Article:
TICAD: Development cooperation between Asia and Africa

Speaking in the third panel of the Brussels briefing on “New drivers, new players in ACP rural development”, Ambassador Keiji Yamamoto and Motofumi Kohara, JICA Director General for Rural Development, explained how Japan fosters South-South cooperation

Ambassador Keiji Yamamoto opened his intervention with an overview of the Tokyo International Conference on African Development (TICAD). Japan hosted its fourth TICAD this May and chaired the G8 Summit where development and Africa were one of the major topics. The main issues discussed at TICAD IV were boosting economic growth, ensuring human security and addressing environment/climate change issues.

As far as rural development is concerned, the TICAD process will seek alignment with the Africa Agriculture Development Programme (CAADP) agenda to enhance capacity to increase food production, improve access to markets and to support sustainable management of water resources and land use. Japan acknowledges the gravity of the food crisis and has set a series of emergency responses and is ready to invest in infrastructure and the improvement of technologies as part of longer-term efforts, notably to double rice production over the next ten years.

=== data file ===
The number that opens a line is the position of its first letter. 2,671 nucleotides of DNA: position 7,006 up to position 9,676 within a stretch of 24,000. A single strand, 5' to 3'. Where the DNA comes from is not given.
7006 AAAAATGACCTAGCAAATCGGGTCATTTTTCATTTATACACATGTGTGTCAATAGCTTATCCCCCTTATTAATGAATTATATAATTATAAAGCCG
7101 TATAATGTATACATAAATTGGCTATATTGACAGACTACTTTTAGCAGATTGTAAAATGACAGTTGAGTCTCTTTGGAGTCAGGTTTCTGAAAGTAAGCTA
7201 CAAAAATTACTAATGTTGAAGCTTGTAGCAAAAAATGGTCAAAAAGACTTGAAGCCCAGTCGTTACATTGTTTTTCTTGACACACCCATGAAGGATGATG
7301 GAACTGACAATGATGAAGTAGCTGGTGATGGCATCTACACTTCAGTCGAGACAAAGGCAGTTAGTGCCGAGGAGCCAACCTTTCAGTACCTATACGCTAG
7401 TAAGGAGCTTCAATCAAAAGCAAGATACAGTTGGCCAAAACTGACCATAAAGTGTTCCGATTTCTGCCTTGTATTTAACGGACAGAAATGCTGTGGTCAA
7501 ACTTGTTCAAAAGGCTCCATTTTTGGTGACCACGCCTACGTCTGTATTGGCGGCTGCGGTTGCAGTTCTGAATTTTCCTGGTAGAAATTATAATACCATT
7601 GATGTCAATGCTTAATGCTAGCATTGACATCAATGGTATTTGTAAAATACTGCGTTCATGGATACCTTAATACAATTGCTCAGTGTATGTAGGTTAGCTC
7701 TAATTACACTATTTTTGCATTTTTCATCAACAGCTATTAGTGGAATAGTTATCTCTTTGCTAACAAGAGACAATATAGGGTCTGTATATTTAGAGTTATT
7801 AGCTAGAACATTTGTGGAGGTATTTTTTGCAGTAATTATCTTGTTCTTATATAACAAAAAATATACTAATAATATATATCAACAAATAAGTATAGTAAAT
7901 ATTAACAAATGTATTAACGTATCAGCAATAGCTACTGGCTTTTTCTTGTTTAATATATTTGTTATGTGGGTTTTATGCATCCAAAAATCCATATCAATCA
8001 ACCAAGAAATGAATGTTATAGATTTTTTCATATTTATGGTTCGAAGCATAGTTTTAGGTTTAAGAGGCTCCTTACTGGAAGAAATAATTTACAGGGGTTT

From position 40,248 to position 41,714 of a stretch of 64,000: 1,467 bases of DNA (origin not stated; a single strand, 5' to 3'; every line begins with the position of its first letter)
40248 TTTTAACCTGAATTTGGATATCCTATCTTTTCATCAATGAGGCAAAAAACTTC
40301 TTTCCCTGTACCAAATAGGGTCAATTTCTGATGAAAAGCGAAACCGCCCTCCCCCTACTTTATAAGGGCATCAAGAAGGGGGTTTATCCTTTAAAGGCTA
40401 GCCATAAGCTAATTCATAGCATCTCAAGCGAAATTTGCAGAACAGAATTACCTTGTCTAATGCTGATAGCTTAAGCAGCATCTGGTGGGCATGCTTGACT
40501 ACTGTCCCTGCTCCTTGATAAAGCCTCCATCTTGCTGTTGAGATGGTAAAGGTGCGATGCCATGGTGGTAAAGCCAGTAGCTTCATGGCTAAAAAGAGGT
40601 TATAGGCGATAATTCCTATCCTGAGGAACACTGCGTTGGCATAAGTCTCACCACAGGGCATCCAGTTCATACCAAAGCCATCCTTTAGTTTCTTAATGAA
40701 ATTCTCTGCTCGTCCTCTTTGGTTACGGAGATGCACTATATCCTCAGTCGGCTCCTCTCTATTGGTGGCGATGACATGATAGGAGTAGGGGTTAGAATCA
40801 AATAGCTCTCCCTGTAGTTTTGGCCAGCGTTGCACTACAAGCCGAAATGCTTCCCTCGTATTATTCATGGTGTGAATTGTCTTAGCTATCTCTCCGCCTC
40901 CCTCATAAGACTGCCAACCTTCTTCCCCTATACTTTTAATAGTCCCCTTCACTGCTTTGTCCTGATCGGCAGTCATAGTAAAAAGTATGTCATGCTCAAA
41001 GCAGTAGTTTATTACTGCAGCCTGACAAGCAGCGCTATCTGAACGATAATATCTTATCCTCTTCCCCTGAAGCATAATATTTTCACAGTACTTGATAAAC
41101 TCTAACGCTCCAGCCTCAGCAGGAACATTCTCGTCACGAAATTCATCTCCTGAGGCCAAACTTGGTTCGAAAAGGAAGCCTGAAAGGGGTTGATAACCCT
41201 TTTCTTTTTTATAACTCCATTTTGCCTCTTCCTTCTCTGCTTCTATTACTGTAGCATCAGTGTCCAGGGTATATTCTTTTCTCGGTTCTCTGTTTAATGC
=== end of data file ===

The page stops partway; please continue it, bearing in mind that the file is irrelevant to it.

Mr. Motofumi Kohara, from the Japan International Cooperation Agency (JICA) explained that JICA, together with the Alliance for Green Revolution in Africa (AGRA), launched the “Coalition for African Rice Development” (CARD) as one of the mechanisms to boost rice production. The coalition forms a consultative group of bilateral and multilateral donors, as well as regional and international organisations working in collaboration with producing African countries. He stated that in implementing CARD, Asian experiences are very useful, although the conditions prevailing in Africa and Asia are different in many aspects. He argued that improving rice production in Africa will also serve as an important driver in South-South cooperation between Africa and Asia.

See more from the 2 July Briefing

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